The Code's gradation of assaults follows generally the Model Penal Code.[3]  Previous Hawaii law defined assault in terms of attempt to injure another.[4]  Also included was the placing of another in apprehension of being injured.[5]  The Code handles this latter case in the sections on Reckless Endangering (§§707-713 and 714) and Terroristic Threatening (§707-715).  After the definition of the basic offense of assault, the Hawaii Revised Statutes listed three classes of aggravating circumstances, calling for either felony or misdemeanor sanctions, depending upon the severity of the aggravation.[6]  The unaggravated offense was slightly more severe than, but roughly equivalent to, a petty misdemeanor.[7]  Consensual scuffles were included in the unaggravated offense.[8]  Hence the Code is similar in both structure and penalty to prior Hawaii law, but achieves greater economy and clarity of statement.




  Act 84, Session Laws 1979, added subsection (c) to §707-711 as a means of deterring a rising number of assaults committed against correctional officers.  The Legislature found that due to the very nature of a corrections facility, a high probability existed that correctional workers who were not on duty might be assaulted within the facility.  Conference Committee Report No. 14.

  Act 257, Session Laws 1987, amended §707-711 to give educational workers added protection by making it a crime to assault them.  Senate Conference Committee Report No. 24, House Conference Committee Report No. 20.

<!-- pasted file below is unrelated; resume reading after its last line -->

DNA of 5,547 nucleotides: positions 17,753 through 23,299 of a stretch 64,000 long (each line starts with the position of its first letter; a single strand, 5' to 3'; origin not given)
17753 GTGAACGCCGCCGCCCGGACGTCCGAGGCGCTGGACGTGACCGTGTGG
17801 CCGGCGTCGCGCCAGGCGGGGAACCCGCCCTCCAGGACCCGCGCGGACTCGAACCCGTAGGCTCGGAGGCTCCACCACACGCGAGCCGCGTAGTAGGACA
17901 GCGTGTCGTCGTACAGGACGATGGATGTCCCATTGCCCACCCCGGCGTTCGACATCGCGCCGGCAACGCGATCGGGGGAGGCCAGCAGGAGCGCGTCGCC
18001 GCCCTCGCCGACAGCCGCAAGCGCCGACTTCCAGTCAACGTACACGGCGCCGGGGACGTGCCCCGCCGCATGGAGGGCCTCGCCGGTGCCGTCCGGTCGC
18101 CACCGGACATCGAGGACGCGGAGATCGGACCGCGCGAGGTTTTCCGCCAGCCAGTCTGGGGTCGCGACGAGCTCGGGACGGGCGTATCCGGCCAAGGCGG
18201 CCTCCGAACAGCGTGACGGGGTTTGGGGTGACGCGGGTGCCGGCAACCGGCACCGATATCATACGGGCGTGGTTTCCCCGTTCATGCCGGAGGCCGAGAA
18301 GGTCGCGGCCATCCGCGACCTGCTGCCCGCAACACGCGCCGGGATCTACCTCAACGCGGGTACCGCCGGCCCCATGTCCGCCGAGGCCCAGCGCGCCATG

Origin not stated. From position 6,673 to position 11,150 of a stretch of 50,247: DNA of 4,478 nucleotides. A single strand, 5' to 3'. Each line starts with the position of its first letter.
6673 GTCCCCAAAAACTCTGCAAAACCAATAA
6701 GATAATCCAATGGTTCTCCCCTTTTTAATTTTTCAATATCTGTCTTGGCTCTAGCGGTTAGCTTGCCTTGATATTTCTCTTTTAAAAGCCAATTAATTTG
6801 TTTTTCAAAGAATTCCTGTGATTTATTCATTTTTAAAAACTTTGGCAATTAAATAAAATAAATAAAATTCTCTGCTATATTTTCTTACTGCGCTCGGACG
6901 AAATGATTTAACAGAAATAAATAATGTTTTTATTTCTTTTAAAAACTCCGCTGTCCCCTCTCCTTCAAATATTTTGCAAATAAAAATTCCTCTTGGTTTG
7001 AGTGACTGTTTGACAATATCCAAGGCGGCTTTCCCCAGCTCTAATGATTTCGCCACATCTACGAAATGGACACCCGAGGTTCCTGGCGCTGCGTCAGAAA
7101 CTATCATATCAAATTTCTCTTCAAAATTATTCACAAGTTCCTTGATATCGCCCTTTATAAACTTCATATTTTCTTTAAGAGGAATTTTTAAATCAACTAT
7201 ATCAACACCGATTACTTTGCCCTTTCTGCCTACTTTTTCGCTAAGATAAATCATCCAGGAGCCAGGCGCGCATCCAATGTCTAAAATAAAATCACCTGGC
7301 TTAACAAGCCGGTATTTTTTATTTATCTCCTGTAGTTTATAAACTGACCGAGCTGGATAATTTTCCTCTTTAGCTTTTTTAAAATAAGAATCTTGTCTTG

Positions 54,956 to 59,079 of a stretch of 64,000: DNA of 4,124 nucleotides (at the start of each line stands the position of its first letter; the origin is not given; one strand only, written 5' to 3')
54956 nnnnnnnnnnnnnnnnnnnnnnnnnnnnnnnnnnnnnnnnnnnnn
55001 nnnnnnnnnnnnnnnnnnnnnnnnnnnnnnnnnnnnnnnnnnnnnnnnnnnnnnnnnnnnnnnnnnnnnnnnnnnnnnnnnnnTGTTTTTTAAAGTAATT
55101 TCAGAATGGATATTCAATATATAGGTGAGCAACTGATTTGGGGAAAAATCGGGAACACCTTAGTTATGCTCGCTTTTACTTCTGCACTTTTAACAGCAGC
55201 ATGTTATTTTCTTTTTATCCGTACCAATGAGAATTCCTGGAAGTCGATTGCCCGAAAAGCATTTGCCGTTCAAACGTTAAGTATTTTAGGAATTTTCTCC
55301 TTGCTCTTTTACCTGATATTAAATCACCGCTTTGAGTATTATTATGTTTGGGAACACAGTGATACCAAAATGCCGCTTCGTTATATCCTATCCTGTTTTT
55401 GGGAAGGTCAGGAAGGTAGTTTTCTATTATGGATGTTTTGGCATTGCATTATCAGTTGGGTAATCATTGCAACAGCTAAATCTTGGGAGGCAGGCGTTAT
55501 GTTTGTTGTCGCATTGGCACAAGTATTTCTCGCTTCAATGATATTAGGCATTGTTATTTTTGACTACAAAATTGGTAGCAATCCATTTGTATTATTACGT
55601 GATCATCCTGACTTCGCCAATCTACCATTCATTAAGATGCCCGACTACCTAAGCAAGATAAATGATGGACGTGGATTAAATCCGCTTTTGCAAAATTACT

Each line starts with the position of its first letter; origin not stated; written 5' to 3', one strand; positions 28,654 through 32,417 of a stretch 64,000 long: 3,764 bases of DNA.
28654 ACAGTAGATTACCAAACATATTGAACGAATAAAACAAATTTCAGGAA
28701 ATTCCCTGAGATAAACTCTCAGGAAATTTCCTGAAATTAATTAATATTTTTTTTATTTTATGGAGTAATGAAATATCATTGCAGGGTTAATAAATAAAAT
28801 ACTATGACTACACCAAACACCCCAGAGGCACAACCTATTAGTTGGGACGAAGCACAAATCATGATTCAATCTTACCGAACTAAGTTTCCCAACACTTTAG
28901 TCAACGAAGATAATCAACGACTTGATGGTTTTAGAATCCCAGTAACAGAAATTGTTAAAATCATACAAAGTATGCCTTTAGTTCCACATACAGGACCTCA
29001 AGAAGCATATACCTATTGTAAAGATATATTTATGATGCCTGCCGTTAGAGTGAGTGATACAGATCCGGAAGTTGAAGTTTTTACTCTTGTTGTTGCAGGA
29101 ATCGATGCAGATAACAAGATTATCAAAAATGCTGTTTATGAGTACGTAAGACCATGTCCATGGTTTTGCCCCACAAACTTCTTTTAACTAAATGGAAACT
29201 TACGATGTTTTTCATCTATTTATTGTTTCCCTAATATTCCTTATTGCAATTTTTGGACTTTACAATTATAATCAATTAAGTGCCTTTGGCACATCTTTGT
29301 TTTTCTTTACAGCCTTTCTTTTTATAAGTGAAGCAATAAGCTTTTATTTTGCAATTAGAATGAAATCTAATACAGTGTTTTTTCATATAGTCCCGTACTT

Act 279, Session Laws 1988, amended §707-711 to clarify that second degree assault does not include persons injuring themselves.  House Standing Committee Report No. 1598-88.

  Act 230, Session Laws 2006, amended §707-711(1) by adding, as an element of the offense of assault in the second degree, the reckless causing of substantial bodily injury to another person.

  Act 298, Session Laws 2006, amended §707-711 by including an employee of a charter school in the definition of "educational worker".

  Act 9, Session Laws 2007, amended §707-711(1)(e) by deleting the brackets around the word "or" to ratify the revisor's insertion of "or", which was done to blend the amendments by Acts 230 and 298, Session Laws 2006, to the definition of "educational worker".  House Standing Committee Report No. 807.

  Act 79, Session Laws 2007, amended §707-711(1) by establishing a criminal offense of assault in the second degree if a person intentionally [or] knowingly causes bodily injury to any emergency medical services personnel who is engaged in the performance of duty.  The legislature found that emergency medical services personnel are at a heightened risk of personal injury or death from patients and others with whom they are in contact in the course of their work.  By the very nature of the job, emergency medical services personnel respond to people in distressful situations, which include incidences of criminal violence, family disputes, and drunken brawls.  Although the legislature acknowledged that much of the violence promulgated from explosive situations involving agitated people who lack momentary self-control, the legislature believed that emergency medical [services] personnel should be afforded the same protection as correctional workers and educational workers.  Senate Standing Committee Report No. 1244.